"Mr. Moss said the mower was the big fire, and David Mitchell did not have visible flames when he was rolling on the ground," Welborn said. "From what I understand, gasoline flames are not the brightest in terms of coloration."

Mitchell suffered severe burns, and Moss —who was lightly burned on a hand—drove him to the emergency room at Cartersville Medical Center "at speeds close to 100 miles per hour," said Welborn. "They both agreed it was quite the wild ride."

Mitchell required several surgeries and multiple trips to the Joseph M. Still Burn Center at Doctor’s Hospital in Augusta. His medical bills totaled $223,812, according to the pretrial order, and he suffered permanent scarring.

Vaughn confirmed that heart surgery Mitchell had undergone not long before the accident had exhausted his insurance benefits for the year.

In October 2011, Mitchell filed suit in Bartow County accusing Moss of negligence in pouring the gasoline into the mower while the engine was running and in throwing burning gasoline on him.

Welborn was retained by AutoOwners Insurance, which provided Moss’ homeowner coverage.

A plaintiff’s demand for the policy limits of $1.5 million was declined, Welborn said, and the parties remained far apart following a mediation before Dalton attorney Robert Cowan a few weeks before trial.

Trial commenced Feb. 4 before Bartow County Superior Court Judge D. Scott Smith. The only outside expert to testify was Snellville fire and explosion expert Robert Ballard, Welborn said.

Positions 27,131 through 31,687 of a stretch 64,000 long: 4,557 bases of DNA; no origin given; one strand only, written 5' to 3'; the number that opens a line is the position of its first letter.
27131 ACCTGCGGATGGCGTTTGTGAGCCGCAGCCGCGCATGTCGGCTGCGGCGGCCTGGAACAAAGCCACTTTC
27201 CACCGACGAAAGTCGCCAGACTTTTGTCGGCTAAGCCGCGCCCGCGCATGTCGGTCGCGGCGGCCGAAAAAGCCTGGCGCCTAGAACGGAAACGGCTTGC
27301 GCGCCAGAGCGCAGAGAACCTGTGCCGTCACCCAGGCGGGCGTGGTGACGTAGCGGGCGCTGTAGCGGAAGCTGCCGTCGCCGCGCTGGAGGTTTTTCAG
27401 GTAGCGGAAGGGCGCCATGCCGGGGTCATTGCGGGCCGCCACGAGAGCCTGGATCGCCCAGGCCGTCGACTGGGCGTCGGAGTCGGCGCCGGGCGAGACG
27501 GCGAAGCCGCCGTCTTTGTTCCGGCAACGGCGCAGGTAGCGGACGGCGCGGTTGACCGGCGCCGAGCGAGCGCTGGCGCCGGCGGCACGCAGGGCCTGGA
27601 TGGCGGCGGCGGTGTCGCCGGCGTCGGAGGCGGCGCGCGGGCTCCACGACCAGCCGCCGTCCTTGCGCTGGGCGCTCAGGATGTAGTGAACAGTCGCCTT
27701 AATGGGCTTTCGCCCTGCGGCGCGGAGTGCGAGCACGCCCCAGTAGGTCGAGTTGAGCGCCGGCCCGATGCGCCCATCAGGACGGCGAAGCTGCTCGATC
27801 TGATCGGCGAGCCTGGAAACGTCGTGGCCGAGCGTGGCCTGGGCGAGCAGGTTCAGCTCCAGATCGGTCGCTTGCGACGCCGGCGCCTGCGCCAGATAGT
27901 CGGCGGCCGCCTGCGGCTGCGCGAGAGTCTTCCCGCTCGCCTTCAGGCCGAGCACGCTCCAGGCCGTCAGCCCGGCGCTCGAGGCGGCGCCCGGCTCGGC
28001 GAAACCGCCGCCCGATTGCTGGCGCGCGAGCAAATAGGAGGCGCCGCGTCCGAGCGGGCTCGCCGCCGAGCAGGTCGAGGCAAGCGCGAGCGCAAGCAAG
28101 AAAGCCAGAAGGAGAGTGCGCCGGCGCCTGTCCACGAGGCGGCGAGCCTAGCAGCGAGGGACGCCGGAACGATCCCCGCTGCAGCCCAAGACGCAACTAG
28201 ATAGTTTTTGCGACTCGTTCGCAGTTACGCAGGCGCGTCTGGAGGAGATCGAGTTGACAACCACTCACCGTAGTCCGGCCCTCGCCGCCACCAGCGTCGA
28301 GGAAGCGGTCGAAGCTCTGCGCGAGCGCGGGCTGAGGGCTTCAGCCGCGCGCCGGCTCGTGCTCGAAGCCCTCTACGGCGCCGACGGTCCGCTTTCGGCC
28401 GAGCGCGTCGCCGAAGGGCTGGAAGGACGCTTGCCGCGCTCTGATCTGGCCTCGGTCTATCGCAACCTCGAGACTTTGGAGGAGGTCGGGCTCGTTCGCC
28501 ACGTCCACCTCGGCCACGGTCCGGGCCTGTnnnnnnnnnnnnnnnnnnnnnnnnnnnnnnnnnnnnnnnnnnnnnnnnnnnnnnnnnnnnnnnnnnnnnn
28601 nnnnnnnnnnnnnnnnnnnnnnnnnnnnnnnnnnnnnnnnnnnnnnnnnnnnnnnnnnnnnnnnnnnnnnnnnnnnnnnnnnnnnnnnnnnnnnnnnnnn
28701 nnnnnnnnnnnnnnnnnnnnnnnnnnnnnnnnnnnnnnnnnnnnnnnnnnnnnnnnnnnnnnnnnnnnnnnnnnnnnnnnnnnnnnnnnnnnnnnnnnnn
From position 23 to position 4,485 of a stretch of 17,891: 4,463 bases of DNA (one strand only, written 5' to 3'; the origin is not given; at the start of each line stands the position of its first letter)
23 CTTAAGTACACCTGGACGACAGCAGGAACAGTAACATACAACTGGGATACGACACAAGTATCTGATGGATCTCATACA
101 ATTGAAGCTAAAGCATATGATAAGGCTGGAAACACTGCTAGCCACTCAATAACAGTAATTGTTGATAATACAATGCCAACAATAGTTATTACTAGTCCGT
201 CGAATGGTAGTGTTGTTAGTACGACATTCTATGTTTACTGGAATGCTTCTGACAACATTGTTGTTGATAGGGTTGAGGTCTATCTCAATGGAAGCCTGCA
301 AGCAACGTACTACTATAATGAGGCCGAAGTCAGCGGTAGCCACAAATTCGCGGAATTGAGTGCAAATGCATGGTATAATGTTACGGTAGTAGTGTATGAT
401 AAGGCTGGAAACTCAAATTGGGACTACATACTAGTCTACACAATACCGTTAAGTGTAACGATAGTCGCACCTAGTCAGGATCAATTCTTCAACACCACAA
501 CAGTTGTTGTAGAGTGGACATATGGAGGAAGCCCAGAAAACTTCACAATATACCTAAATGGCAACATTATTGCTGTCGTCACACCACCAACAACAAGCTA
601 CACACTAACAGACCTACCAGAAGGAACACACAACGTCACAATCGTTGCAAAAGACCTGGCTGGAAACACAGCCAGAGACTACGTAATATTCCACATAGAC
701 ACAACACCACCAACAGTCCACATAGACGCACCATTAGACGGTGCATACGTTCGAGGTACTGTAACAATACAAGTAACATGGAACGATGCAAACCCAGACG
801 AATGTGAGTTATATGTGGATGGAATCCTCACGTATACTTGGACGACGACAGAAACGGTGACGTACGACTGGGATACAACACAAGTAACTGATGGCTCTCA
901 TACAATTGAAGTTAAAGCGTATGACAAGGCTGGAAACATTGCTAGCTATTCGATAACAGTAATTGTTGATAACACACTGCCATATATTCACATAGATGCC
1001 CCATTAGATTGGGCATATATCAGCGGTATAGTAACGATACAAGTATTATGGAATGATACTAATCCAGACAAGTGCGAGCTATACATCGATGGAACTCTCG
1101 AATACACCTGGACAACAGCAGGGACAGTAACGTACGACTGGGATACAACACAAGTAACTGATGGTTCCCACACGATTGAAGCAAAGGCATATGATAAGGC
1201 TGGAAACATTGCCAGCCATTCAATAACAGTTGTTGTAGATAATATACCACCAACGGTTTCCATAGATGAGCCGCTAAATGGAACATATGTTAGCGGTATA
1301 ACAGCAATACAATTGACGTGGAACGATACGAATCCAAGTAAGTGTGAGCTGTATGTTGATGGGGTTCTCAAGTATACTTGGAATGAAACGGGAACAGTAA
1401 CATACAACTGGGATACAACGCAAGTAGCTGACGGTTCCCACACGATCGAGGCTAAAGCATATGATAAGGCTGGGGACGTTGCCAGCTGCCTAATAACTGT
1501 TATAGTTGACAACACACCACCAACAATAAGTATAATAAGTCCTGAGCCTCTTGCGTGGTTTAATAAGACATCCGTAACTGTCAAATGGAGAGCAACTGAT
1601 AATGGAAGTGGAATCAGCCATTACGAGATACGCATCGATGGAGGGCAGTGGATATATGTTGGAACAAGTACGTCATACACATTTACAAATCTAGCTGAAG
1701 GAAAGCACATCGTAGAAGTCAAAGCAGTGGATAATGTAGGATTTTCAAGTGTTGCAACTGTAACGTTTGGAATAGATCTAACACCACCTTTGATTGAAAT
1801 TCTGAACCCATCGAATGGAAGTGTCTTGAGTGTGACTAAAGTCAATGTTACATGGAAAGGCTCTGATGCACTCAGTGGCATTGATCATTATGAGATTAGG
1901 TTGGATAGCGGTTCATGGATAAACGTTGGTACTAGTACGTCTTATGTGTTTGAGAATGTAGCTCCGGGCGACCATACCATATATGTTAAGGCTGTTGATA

Ballard testified that the gasoline that soaked Mitchell must have come from the cup that Moss was holding, Welborn said, and not from the mower’s gas tank.

"We brought the mower into court, and showed that there were small holes in the bottom of the tank near where Mr. Mitchell was standing," said Welborn. He said he also demonstrated that, after three or four primings, the small cup Moss was holding could not have had enough gasoline to cause the extensive burns Mitchell suffered.

Vaughn said the plaintiff’s team was forced to tackle three defense theories presented to the jury.

"The noteworthy issue that came up in the case was the interplay between the defense of an Assumption of the Risk, the defense of comparative negligence and the apportionment statute," Vaughn said via email. "It was our position that the Court should not charge the jury on comparative negligence or apportionment as Assumption of the Risk was an all or nothing defense.

"Of course," wrote Vaughn, "Judge Smith did not buy our argument and charged on all three concepts. He also included an apportionment of fault section on the verdict form."

After a three-day trial, the all-white jury of seven males and five females took about an hour and half to award the plaintiff $250,000, but apportioned 49 percent of the blame to Mitchell’s negligence.

"The judge instructed them that he would deal with any adjustment of damages based on the numbers they found, but not specifically that it would be a proportional reduction," Vaughn said. "In his charges and on the verdict form it said that the jury need not change the damages in relation to the apportionment and that the Court would do that at a later date."

Welborn said that, in conversation with jurors afterward, "one of them indicated that it was a close call on liability, but in the final analysis they believed perhaps the reason the mower wouldn’t crank and run was that it was out of gas, which they attributed to Mr. Moss, as well as the fact that he poured gas in the fourth time before the engine completely died."

"Surprisingly," Welborn added, "the fact that Mr. Moss did not spray Mr. Mitchell with water first did not factor into their decision."

Welborn said all three of the opposing lawyers participated actively in the trial, and congratulated them.

"It was a lot of fun because Scott Forster and I went to law school together," Welborn said. "It was a well-tried case; a real pleasure."

"This was an interesting and fun case to try," agreed Vaughn. "Mr. Forster, Mr. Groover and I had a great time trying this case."

The case is Mitchell v. Moss, No. 11CV2954.